@Atrios We’re meeting at 6 by the bar near the main entrance to the Hilton. It would be great to see you! 6:30 PM Dec 29th, 2008

twitter John Jones, December 29, 2008

@mkirschenbaum You should come to the tweetup tonight: Hilton lobby bar @6 6:59 PM Dec 29th, 2008

twitter Brian Croxall, December 29, 2008

At tweetup #Mla08 9:00 PM Dec 29th, 2008

twitter Julie Levin Russo, December 29, 2008

so sorry that tweetup dinner took way too long and we missed most of @chutry’s expanded cinema panel! 🙁 #mla08 scheduling 11:16 PM Dec 29th, 2008

twitter Brian Croxall, December 30, 2008

Is pleased to now know someone (@projectjulie) that is one of Shelley Jackson’s words from Skin. 11:11 AM Dec 30th, 2008

technorati Jennifer Howard, December 31st, 2008

The 2008 MLA convention ended yesterday in San Francisco. Here, in the spirit of a new year’s best-of/worst-of list, is a roundup of highlights and low points from the meeting:

  • Attendance: 8,544 people registered, down from 8,900 last year, according to the MLA — a drop of about 4 percent.
  • Hot topics: hiring freezes and suspended searches, adjunct labor, Twitter.
  • Hot research topics: animal studies (file under “posthumanism”), digital editing, Twitter.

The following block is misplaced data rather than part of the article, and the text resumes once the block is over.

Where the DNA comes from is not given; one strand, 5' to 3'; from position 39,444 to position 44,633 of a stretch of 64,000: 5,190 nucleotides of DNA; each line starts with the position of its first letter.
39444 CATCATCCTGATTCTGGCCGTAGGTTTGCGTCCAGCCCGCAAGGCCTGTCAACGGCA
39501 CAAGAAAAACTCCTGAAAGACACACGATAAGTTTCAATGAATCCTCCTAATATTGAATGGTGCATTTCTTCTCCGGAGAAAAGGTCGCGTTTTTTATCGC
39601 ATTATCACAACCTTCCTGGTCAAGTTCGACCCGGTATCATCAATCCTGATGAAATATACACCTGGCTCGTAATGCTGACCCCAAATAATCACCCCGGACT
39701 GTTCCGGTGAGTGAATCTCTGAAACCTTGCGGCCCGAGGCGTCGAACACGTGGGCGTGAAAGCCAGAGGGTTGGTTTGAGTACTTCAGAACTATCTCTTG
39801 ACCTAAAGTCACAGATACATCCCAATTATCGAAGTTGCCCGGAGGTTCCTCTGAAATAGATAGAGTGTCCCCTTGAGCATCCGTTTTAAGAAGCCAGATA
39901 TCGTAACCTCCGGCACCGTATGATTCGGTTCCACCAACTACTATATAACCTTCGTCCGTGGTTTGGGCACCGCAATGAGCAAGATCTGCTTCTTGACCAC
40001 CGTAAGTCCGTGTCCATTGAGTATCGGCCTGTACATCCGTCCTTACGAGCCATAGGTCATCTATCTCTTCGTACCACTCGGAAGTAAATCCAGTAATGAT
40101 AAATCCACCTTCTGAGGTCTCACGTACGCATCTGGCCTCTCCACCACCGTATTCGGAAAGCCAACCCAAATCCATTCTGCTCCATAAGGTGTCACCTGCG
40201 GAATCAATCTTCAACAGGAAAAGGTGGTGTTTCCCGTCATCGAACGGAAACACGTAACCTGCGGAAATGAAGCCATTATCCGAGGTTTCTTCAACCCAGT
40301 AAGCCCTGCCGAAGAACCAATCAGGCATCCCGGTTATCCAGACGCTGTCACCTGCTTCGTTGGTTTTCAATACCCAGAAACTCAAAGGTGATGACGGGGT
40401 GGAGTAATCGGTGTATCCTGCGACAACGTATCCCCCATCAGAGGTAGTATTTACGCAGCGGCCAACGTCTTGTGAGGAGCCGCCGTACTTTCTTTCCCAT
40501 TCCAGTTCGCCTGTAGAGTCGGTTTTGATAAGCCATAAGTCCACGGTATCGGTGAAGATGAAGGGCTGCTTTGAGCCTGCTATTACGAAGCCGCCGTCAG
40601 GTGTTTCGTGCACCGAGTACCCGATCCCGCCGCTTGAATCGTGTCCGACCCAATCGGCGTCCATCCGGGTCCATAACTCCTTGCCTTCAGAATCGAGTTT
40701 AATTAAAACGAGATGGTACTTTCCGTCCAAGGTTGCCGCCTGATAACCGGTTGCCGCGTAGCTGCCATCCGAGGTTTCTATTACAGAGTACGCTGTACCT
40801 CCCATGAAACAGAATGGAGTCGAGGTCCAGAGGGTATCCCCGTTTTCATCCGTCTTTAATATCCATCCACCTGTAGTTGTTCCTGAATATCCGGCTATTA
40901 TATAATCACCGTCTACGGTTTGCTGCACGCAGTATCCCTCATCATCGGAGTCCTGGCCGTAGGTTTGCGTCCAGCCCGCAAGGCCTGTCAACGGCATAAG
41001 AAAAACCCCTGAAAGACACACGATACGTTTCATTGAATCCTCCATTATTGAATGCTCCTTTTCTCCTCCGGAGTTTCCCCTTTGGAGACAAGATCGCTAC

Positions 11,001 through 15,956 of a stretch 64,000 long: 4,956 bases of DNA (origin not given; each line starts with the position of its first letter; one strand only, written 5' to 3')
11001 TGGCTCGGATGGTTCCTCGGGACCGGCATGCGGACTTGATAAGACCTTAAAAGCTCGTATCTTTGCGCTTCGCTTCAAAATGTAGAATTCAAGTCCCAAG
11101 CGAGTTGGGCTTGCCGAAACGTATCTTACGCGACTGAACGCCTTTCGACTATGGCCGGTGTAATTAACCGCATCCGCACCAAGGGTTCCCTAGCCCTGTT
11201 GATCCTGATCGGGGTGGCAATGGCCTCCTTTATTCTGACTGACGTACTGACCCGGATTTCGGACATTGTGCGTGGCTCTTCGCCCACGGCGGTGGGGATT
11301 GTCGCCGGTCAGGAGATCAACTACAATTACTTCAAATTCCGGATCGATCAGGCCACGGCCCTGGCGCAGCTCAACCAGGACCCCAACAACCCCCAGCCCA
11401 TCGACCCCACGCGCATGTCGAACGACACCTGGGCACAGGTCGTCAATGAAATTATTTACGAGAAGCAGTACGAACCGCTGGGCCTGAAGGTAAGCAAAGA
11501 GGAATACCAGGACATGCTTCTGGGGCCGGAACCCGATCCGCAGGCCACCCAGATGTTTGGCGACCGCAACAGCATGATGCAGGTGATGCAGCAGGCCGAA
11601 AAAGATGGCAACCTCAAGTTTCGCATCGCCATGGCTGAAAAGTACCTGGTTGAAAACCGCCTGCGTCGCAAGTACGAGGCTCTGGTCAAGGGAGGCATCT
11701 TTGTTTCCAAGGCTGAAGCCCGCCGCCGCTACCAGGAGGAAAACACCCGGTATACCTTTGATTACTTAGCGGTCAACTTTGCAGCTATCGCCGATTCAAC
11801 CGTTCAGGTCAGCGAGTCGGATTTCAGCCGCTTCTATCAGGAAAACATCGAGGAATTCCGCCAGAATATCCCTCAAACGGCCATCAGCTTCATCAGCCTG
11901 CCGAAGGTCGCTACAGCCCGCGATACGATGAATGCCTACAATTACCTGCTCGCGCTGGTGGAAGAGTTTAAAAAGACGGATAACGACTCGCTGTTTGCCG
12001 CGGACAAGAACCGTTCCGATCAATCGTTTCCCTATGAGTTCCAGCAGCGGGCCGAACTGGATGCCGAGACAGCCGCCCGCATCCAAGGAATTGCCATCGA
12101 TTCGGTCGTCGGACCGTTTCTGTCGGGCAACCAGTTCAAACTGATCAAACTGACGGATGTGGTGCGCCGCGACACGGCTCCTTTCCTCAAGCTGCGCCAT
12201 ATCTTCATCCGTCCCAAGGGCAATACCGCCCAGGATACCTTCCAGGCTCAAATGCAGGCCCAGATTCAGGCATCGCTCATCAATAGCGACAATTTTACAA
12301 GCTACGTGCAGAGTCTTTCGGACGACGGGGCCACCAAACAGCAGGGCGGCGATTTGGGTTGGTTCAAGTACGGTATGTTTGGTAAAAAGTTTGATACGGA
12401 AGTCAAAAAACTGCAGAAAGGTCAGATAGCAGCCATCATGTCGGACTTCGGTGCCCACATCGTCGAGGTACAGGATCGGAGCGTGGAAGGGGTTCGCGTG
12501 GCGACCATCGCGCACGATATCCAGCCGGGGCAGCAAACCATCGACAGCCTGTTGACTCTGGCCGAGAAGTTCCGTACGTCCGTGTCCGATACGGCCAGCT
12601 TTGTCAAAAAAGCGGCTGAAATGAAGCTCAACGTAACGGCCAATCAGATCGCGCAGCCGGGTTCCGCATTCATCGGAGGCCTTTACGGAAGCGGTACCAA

twitter Twitter search for #mla08

More about the 2008 MLA Convention

technorati Cathy Davidson, January 2, 2009

I also heard about an aphorism of Barbara Ganley’s that Dan Cohen passed on in his blog and in a tweet, asking others to “discuss”: “Blog to reflect, tweet to connect.” That is fascinating. Because the “ambient intimacy” (another fantastic term) of Twitter does feel to me like connection, and I was fascinated to hear about the different ways the panelists used Twitter not only to connect with one another, but to gain a snapshot into forms of group knowledge. One panelist talked about following all of the Twitter feeds using the word “Michelle” during Michelle Obama’s convention speech, and what that was like, reading it all, left and right and everywhere, as it was happening, a shower of opinion, and a far more sophisticated slice of audience response than the CNN sliding audience monitor on the bottom of the screen. [link]

technorati Matthew K. Gold, January 3, 2009